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The Associated Press

A north-easterly gale which swept the channel in the third week of the invasion, nearly brought to a halt the flow of vital supplies. Super seamanship saved many ships from disaster although considerable damage was caused to invasion craft and supply ships lying offshore, in Normandy, France, on August 20, 1944. Vessels dragged their anchor and plunged into one another while others were flung high onto the Normandy beach by the mountainous waves. Several landing craft and smaller ships were pounded to matchwood. The scene with vessels of all kinds close to the promenade where they had been flung by the heavy seas. (AP Photo)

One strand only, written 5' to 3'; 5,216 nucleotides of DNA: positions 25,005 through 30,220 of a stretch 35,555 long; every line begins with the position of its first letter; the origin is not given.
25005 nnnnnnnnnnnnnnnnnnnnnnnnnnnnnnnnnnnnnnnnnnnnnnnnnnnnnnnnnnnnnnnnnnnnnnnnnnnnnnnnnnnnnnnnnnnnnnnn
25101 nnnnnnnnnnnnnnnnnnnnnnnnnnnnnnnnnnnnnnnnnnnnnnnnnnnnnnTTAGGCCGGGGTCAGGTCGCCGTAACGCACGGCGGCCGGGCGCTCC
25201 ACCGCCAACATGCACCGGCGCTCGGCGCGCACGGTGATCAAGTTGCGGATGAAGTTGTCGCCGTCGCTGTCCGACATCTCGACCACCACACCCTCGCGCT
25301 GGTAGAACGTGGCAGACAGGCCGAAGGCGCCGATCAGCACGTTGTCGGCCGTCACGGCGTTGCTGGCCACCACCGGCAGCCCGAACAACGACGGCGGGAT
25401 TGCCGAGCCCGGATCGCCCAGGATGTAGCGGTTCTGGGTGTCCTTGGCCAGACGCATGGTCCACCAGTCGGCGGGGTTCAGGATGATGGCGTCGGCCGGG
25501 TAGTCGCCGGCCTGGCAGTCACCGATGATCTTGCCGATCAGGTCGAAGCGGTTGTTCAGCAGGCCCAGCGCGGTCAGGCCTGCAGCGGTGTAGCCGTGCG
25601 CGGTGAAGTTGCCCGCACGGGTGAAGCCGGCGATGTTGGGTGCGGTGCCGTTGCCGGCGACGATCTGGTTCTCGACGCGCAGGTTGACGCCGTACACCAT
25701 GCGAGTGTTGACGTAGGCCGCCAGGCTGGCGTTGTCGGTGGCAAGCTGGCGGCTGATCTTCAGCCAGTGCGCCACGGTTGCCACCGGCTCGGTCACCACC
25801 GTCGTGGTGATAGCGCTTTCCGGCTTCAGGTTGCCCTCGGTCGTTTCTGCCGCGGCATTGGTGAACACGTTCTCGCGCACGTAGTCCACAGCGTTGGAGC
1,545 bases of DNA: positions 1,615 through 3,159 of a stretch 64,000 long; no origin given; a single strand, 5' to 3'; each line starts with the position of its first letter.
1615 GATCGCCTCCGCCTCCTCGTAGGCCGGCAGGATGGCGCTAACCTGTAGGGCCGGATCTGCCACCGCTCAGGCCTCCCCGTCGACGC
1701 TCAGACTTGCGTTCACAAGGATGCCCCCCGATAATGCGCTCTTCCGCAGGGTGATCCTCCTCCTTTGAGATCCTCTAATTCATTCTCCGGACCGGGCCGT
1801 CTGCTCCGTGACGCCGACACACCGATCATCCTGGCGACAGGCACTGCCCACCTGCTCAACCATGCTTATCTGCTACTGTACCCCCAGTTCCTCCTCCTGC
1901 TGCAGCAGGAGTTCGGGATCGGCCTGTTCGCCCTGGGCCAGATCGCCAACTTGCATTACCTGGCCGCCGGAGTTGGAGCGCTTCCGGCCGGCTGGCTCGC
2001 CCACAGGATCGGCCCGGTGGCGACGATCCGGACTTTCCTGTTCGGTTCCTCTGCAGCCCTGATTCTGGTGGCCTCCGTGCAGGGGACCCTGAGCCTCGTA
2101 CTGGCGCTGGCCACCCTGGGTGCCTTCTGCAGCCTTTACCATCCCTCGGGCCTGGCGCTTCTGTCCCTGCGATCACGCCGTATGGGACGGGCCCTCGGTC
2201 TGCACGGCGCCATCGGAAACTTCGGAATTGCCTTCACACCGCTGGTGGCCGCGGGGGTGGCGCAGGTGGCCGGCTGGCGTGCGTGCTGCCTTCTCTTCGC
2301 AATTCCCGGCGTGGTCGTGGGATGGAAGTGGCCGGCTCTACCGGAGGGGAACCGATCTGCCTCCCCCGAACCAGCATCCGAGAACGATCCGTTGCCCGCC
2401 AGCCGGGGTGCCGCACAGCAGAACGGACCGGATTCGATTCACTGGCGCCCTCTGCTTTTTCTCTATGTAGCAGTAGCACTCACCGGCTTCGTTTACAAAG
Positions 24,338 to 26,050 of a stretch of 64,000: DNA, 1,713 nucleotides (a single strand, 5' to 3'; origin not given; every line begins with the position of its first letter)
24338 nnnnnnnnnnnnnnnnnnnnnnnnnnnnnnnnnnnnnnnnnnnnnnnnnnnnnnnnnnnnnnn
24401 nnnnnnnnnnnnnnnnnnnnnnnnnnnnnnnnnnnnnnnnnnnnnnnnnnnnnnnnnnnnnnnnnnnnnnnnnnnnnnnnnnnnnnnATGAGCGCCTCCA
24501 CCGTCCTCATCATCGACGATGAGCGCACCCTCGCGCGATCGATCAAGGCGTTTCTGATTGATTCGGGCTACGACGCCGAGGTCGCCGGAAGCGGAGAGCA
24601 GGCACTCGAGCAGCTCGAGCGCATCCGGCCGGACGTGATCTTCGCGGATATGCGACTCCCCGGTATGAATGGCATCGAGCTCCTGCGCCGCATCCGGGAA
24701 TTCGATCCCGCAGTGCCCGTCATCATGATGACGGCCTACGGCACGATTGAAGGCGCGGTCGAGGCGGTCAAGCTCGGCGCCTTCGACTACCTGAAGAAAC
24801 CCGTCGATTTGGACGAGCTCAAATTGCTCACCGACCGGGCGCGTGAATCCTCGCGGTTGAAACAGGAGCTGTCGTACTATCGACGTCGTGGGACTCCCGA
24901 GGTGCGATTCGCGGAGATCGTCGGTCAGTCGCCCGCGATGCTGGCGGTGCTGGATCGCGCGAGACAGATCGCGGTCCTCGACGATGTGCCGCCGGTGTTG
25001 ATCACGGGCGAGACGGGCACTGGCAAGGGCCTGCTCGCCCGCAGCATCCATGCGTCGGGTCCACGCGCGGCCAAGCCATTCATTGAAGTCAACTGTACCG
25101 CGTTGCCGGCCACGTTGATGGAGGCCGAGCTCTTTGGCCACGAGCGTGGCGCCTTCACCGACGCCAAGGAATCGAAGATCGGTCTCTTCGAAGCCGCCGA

Gallery: Historical photos of the Invasion of Normandy

Jun. 05, 2014 @ 01:45 PM

The Invasion of Normandy started as a landing operation on June 6, 1944 on the beaches of Normandy, France by Western Allied forces during World War II against German-occupied western Europe. The initial assault was marked as D-Day, the largest amphibious invasion in history. 156,000 British, American, and Canadian forces landed on the five beaches of the Normandy region. The Battle of Normandy lasted from June 1944 to Mid-July 1944, resulting in the liberation from Nazi Germany.

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